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First Drive: 2011 Volvo S60

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I've just threaded through a tightly banked turn called the Half Pipe, on the way toward another area called the Pucker Factor. And I'm behind the wheel of a VOLVO.

Truth be told, there's a lot more to Volvo than there used to be: This time, Volvo is looking beyond just those who want style and safety and truly setting its sights on driving enthusiasts and models like the Audi A4--perhaps even the benchmark BMW 3-Series.

The 2011 Volvo S60, surprisingly, has the goods for hot laps in stock T6 form, which Volvo aimed to show, by bringing us to a new, very technically demanding track, called Oregon Raceway Park. But you probably wouldn't guess that when first approaching this new sport sedan, or even taking it for a trip out to the grocery store.

Doesn't wear its track cred on its sleeve, but it's there

The first impression of the S60, from behind the wheel, is that it's relatively benign yet more charismatic than Volvos of the past. Unlike sharp enthusiast sedans like the Mitsubishi Evolution, Subaru WRX STI, or even to a degree the Nissan G37 or BMW 3-Series, the S60 doesn't reveal its sporting intent at every moment. Ride quality is firm but very absorbent, the cabin is tight and quiet, and it feels all the part of a luxury car.

While other markets will get smaller engines, the S60 is being brought to the U.S. in only one powertrain flavor for now: a 3.0-liter turbocharged in-line six-cylinder engine, making 300 horsepower and 325 pound-feet of torque; those are some pretty impressive numbers, but drive the S60 normally in traffic and you probably wouldn't know it, thanks to a soft throttle calibration and all that refinement. It's hooked up to a six-speed automatic transmission on all models (there's no manual transmission available), and all U.S. S60s come with all-wheel drive.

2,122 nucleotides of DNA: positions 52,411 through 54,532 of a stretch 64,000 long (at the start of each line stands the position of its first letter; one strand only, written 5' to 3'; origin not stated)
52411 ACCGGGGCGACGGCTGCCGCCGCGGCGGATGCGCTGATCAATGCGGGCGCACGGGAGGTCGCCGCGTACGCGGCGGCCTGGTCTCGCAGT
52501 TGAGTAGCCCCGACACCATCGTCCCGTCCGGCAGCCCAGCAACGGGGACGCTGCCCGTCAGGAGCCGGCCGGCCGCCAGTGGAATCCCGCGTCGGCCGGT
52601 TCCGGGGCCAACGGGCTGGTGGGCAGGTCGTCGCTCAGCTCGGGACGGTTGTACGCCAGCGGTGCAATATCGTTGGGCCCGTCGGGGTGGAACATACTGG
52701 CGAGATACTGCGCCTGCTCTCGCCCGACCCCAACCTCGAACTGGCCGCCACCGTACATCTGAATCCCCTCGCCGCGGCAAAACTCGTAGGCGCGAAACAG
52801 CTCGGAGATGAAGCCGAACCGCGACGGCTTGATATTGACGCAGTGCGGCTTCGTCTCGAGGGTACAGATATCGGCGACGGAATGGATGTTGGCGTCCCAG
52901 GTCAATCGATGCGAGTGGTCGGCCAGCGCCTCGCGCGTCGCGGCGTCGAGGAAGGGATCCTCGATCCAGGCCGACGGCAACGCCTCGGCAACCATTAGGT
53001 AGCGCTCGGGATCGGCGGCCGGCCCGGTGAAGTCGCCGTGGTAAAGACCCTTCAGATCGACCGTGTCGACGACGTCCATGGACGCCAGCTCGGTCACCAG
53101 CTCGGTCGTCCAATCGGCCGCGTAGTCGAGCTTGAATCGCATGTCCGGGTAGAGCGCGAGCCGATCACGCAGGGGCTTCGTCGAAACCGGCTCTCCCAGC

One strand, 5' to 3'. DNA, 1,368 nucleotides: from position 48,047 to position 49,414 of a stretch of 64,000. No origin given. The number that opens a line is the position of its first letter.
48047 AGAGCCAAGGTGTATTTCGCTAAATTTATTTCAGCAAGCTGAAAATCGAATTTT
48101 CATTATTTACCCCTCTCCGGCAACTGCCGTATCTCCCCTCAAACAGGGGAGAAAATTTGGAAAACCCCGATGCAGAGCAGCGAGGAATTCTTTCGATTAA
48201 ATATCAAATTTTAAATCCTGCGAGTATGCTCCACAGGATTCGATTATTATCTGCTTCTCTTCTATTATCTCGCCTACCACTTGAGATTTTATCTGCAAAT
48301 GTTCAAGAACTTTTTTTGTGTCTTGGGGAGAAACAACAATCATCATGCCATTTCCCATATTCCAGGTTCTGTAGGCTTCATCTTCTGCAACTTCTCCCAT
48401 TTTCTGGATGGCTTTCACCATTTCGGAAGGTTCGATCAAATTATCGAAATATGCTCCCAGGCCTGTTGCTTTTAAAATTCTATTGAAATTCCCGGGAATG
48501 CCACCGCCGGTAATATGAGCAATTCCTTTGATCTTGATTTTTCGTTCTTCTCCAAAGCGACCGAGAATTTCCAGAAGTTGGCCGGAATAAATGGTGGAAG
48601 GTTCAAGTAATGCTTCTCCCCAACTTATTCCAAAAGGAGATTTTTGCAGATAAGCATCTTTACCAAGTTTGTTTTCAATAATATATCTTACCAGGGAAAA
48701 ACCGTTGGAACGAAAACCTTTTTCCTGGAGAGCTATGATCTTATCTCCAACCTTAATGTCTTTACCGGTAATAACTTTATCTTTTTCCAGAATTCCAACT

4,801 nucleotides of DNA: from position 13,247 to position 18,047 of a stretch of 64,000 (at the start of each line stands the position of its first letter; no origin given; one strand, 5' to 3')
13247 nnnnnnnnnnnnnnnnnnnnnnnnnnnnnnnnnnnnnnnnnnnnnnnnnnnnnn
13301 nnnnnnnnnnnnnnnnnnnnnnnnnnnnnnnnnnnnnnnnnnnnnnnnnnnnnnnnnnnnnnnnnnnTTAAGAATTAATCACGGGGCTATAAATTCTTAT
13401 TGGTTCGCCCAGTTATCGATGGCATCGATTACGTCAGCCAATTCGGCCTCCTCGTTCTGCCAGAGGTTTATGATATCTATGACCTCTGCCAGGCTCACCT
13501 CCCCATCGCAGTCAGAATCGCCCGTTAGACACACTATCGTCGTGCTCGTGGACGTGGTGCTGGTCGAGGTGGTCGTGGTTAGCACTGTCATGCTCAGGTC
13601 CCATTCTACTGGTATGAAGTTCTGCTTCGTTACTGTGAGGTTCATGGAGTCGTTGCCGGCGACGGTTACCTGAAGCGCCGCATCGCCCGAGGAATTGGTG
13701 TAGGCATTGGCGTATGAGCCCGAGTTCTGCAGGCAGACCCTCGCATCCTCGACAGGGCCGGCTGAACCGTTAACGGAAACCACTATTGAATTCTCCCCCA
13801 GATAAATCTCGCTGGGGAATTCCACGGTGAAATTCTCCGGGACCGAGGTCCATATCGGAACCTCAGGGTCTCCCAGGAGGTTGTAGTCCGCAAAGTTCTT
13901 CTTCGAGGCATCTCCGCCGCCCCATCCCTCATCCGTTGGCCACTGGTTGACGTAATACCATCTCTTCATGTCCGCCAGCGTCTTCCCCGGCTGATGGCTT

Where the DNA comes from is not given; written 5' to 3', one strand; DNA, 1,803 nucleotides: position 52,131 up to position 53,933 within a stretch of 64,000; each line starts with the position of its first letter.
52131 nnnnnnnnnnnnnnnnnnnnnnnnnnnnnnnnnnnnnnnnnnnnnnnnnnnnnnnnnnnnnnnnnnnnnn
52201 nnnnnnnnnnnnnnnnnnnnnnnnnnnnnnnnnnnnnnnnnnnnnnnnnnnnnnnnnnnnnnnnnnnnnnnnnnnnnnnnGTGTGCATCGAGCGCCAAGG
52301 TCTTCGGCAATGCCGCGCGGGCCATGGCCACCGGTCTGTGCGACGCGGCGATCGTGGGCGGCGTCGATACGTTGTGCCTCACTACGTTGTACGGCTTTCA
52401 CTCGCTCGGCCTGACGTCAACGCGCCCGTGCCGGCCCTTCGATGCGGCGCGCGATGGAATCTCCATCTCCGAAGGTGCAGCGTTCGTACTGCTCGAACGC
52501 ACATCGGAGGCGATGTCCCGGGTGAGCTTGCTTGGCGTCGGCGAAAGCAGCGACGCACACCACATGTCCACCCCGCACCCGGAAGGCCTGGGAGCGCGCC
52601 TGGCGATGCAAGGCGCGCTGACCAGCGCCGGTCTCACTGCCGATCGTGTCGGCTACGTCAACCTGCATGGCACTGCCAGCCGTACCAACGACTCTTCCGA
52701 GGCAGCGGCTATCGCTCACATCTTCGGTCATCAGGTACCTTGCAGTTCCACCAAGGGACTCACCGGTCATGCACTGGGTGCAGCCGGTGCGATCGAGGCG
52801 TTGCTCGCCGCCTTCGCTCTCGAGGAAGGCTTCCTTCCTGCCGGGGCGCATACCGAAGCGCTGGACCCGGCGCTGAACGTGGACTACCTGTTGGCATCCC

Of course, the Volvo engine is begging a comparison to BMW's 300-hp, turbocharged straight six; compared to BMW's six in the 335i, the Volvo engine makes its peak torque a bit higher—2,100 rpm versus 1,400 rpm—and overall it doesn't churn out the torque just above idle like the BMW mill; meanwhile, the turbo V-6 in the Audi S4, making 333 hp, is closer in character to the Volvo engine. The S60 is just a little heavier than those sedans, which might add to the impression. Nevertheless, 60 mph comes in a very respectable 5.8 seconds. The engine in the S60 is smooth and sweet in ordinary driving, leave your foot in it and the somewhat muted launch off-the-line is replaced by OMG delight at the top of first and second gear; overall the S60 feels perky and pretty responsive and could easily handle the mountain grades on our drive as well as the abrupt 400-foot elevation changes of the track.

Warmer, more inviting than Volvos of yore

In all, the whole package feels perky, responsive, and of course uber-stylish, and far warmer and inviting inside than you'd probably ever expect if you've taken a look at Volvo in the past.

Ever since Volvo presented its S60 Concept at the 2009 Detroit auto show, we knew something radical was on the way for the automaker with its next production S60 sedan. Sure enough, the 2011 Volvo S60 that was unveiled earlier this year (and goes on sale this fall) is handsome, expressive, and organic all at once from the outside, while looking instantly recognizable as a Volvo. All the textures, contrasts, and curves of the interior are as well both functional and a feast for the senses.

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  1. So... Is Buick looking at this car and thinking, "HAHAHAHAHAHAHAHAHA Those suckers at Volvo think that people are going to buy that without front wheel drive?!?!?!"
     
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